Wil Overholt (’21) has dedicated his time at Wilmington College to changing campus culture by setting a positive example for his fraternity brothers. When the campus sexual assault education initiative WeCare lost its grant funding, Overholt knew he had to step in. Along with two friends and an advisor, Overholt successfully petitioned the student government to allow the group to proceed as a student-led organization. The reformed group was renamed SAFE (Survivor, Advocacy, Fellowship, and Education), and Overholt took on the role of Vice President.
“I was originally brought into the organization through our advisor for Lambda Chi Alpha,” Overholt said. “Even though she left the position after we joined, we felt that it was important for ourselves as men to stay in the organization and set an example for fraternity men on campus.”
At Wilmington, SAFE’s role is to advocate for sexual assault awareness and provide peer support for a variety of circumstances including sexual assault, harassment and stalking. In response to COVID-19 lockdowns and limits on in-person advocacy, Overholt’s organization found ways to safely continue their work of advocacy and support through a 24/7 hotline. Every day, trained student operators are available to answer calls and refer students to resources around the Wilmington area. For Sexual Assault Awareness Month, SAFE is increasing awareness across campus through tabling efforts such as painting people’s fingernails teal (the movement’s color), offering teal hair chalk, and giving away teal bracelets and buttons.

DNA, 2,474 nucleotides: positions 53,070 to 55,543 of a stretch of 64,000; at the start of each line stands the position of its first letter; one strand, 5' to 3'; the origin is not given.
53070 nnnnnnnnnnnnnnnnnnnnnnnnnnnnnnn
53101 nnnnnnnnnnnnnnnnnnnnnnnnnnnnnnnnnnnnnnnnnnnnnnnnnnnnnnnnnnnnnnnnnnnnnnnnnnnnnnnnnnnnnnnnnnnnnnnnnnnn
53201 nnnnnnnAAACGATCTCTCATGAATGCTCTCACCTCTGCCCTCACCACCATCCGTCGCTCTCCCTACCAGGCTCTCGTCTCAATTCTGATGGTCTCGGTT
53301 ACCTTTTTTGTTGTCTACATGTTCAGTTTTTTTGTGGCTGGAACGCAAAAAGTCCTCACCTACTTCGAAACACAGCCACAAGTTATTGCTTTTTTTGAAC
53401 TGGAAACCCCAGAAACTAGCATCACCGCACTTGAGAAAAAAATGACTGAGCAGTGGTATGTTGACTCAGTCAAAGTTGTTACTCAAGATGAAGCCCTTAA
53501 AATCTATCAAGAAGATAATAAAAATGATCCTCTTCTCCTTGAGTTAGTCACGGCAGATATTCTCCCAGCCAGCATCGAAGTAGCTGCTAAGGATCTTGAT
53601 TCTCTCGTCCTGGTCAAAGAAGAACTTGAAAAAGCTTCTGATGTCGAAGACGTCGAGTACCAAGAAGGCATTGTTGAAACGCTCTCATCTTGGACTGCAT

Overholt has witnessed the positive change resulting from his efforts firsthand.
“I’ve seen it myself in the growing numbers in SAFE, the attendance at events that we have held on campus before and during COVID-19, and the passion of the group to make a difference at such a small campus like Wilmington,” he said. “I have also been proud to see that our Brothers in Lambda Chi Alpha are more willing to talk about the ‘difficult topics’, such as mental health, sexual assault on campus, and being able to communicate with each other.”
Overholt believes opportunities for further growth lie in having more difficult conversations that challenge the standard of what it means to be masculine.
“I have found more success in our chapter by being vulnerable and talking about the things that are going on in our lives, be they good or bad,” Overholt said.
In Lambda Chi Alpha specifically, Overholt teaches his Brothers about the statistics of sexual assault, the warning signs of impending assault, and how to help with victim advocacy. The goals of his teaching are twofold: firstly, to reduce sexual assault at Wilmington, and secondly, to promote a sense of trust among Brothers and other students on campus.
Overholt is excited to continue his advocacy work after graduation from Wilmington this coming May as a Health and Wellness Coach for the Lambda Chi Office of Administration. He hopes to enact positive change in Lambda Chi Alpha chapters by expanding upon discussions about mental health and getting involved with survivor advocacy groups on campuses.
“I owe a lot of who I am to my story at Wilmington and how I got involved in this type of work,” Overholt said. “I would like to do the same for Fraternity Brothers who need to learn about what they can do to help.
“I’m very thankful for my time at Wilmington College, and I cannot wait to see what I can bring to my new team at the Office of Administration.”